Human rights and historic ruins on free lecture agenda at the University of Buckingham

Justice Michael Kirby. Picture: Marcus Mok

Justice Michael Kirby. Picture: Marcus Mok

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Two free lectures at the University of Buckingham will welcome an Australian judge and an art historian to the town.

Australia’s longest-serving judge Justice Michael Kirby will be lecturing on the role of law in grave human rights abuses and the new international system of accountability, on Friday, October 2 at 6.30pm at the University of Buckingham’s Radcliffe Centre. His lecture is entitled Magna Carta 1215, North Korea 2015: Lessons from the idea of control of government power.

Whitby Abbey

Whitby Abbey

Kirby is a renowned figure and recently chaired the United Nation’s Commission of Inquiry on Human Rights in the Democratic People’s Republic of Korea. Kirby afterwards wrote a letter to Kim Jong-un about the widespread and systematic violation of human rights in North Korea.

Kirby has many accolades, including a number of honorary qualifications; the University of Buckingham awarded him with an honorary doctorate in 2000. He has been championed for his progressive views and has also been described by his biographer A.J. Brown as Australia’s “first, and only, true celebrity judge”.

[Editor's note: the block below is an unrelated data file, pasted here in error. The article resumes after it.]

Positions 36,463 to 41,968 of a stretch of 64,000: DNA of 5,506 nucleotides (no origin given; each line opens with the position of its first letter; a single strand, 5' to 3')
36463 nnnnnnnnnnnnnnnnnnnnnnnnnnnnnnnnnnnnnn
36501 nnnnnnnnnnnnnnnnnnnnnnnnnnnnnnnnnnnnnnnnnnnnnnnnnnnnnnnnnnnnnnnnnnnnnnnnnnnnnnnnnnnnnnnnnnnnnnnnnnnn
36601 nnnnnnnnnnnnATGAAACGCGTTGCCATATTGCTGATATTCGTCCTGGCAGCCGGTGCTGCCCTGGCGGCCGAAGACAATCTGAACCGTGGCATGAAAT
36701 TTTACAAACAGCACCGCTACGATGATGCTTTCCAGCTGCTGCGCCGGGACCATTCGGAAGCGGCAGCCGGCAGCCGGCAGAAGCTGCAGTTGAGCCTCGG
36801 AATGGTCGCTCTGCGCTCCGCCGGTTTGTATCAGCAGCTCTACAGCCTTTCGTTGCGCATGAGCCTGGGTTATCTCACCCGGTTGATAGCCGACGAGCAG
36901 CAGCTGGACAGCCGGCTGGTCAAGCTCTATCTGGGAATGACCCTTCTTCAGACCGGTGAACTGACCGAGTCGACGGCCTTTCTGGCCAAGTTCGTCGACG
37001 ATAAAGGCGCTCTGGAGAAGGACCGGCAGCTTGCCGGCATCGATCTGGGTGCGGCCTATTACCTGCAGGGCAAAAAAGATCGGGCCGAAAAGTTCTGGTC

Kirby’s special concerns included human rights, the impact of science and technology on society, and issues raised by HIV, such as sexuality and the law.

Free drinks and nibbles will be served. There will be a question and answer session to conclude the lecture.

The second lecture, on Tuesday, October 27 will be held in the Chandos Road Building and starts at 6.30pm.

Henry Spelman and the Legacy of Sacrilege is the title of Dr Nicola Smith’s lecture.

The remains of English abbeys, deliberately ruined at the time of the Dissolution of the Monasteries, are still prominent features of the English landscape. Some have hardly been touched since the 16th century.

This talk, the annual Friends’ lecture, considers why some of these may have survived in this state of suspended animation, particularly focusing on the influence of the antiquary Sir Henry Spelman (1562-1641) and his controversial book The History and Fate of Sacrilege. In this book, Spelman set out evidence that those who meddled with former monastic sites were likely to come to a sticky end.

Dr Smith taught modules on the University of Buckingham’s Art History and Heritage Management BA Course, and also lectured on baroque decorative painting. She is currently enjoying a gap year.

After studying Art History at the University of Manchester, Dr Smith worked for English Heritage as a Historic Buildings Inspector. Dr Smith has published books and articles on English architecture and sculpture, and is a Fellow of the Society of Antiquaries.

Both lectures will be followed by question and answer sessions, and drink and nibbles will be served.